Pedrali has been busy at work. The Italian furniture manufacturer has recently released their new collections for 2020, which champion versatility – a reflection of the extreme adaptability that the pandemic has required from us and our spaces. At the same time, the products do not sacrifice the aesthetic or high quality – or the focus on wellness, sustainability and comfort – that consumers have come to expect from Pedrali. The COVID-19 crisis has propelled the design community into a new era of creation and with that has come the need to work with inspired designers more than ever.

Thankfully, they had already turned to acclaimed German designer Sebastian Herkner to create Blume, a collection of chairs and coffee tables for different kinds of environments. Their collaboration began with in-person meetings, though toward the last steps of the development they switched to online meetings due to the pandemic. But this didn’t hinder the end-product:  ‘It was very productive at the end, and we could finalize the details well,’ says Herkner. Their values matched up to a tee, as Herkner’s work is largely guided by craftsmanship, quality and functionality.

The Blume pieces offer to bring something beautiful to hospitality spaces in a trying time for the sector: the chair, lounge chair and coffee table are defined by their refined flower-shaped profiles. The coffee tables, which are available in various heights and sizes, can be arranged in various compositions. And once the chairs – with sleek frames and cushy polyurethane-foam seats and backrests – reach the end of their sit-cycle, they can be disassembled and disposed of responsibly.

We talk to Herkner about his collaboration with Pedrali, the techniques that went into creating Blume and what’s next for the collection.

Header: Blume collection for Pedrali by Sebastian Herkner. | Top: Blume lounge chair for Pedrali by Sebastian Herkner. | Bottom: Blume chair for Pedrali by Sebastian Herkner. | Photos: Andrea Garuti | Art Direction: Studio FM Milano | Styling: Studio Salaris

Tell me about your partnership with Pedrali. How did it begin, and what do you and the company hope to achieve together?

SEBASTIAN HERKNER: I have known Monica and Giuseppe Pedrali for several years now – we always had great chats at the fairs. Last year I had time to visit them at their headquarters, which was a very impressive moment. Pedrali produces in-house, with a huge passion and vision for production, quality and hospitality design. Monica and Giuseppe are very down-to-earth and give designers the freedom to create something unique for them. I think this is always a good starting point: design is about communication. It is a dialogue in all steps – from the early stages between myself and my pen, to the end, between my studio and the manufacturer. Pedrali and I aimed to develop a sustainable product which could be produced in-house together with suppliers in the area, working with high-quality standards and a unique approach.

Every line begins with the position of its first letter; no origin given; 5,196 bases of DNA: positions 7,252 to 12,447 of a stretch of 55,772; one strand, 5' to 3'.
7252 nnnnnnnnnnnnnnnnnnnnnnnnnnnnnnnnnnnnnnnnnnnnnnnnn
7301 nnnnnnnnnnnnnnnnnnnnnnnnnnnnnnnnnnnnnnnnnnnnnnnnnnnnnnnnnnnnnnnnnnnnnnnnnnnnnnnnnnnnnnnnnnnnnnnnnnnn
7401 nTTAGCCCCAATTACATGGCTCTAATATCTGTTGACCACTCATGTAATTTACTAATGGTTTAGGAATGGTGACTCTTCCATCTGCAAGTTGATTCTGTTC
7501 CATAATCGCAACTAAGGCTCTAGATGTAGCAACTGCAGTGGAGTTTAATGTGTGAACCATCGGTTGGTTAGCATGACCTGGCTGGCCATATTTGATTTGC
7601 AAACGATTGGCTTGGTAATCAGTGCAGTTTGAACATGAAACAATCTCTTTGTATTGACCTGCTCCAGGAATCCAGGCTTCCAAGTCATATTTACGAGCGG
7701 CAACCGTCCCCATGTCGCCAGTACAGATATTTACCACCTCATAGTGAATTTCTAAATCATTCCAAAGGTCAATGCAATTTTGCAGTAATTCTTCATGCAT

Design is about communication. It is a dialogue in all steps. . .

What inspired Blume?

The collection is driven by the idea of making a comfortable and elegant chair for restaurants and lounges. All chairs with metal legs use standardized metal tubes in various diameters. I wanted to create beautiful legs – something you want to touch, something not just about the function. I came up with Blume’s columns, flower-like shapes made of extruded aluminium. This technique allowed us to anodize the surface in several metallic finishes. The seating and back elements are cozy and surrounded with a fine piping, incorporating the waves of the legs.

Top: Blume lounge chair for Pedrali by Sebastian Herkner. | Middle: Blume's flower-shaped profile. | Bottom: Blume coffee tables for Pedrali by Sebastian Herkner.

How did you select the materials that were used for the pieces? Can you elaborate on the techniques, both industrial and artisanal, that went into developing them?

It is always a process, very personal and driven by my instinct and intuition. I work with materials and their specific colours, and it is a lot of work to find the right harmony and contrast in the end.

I really wanted to work with aluminium extrusion and anodizing in this project. I think that through this industrial production we found a certain elegance with the legs. On the other hand, there is the handmade upholstery – new Kvadrat fabrics – which also highlights our approach.

How will you continue your partnership with Pedrali? Any future collaborations already in the works?

Actually, we are working already on the extension of Blume, to give interior architects a collection they can use in many scenarios.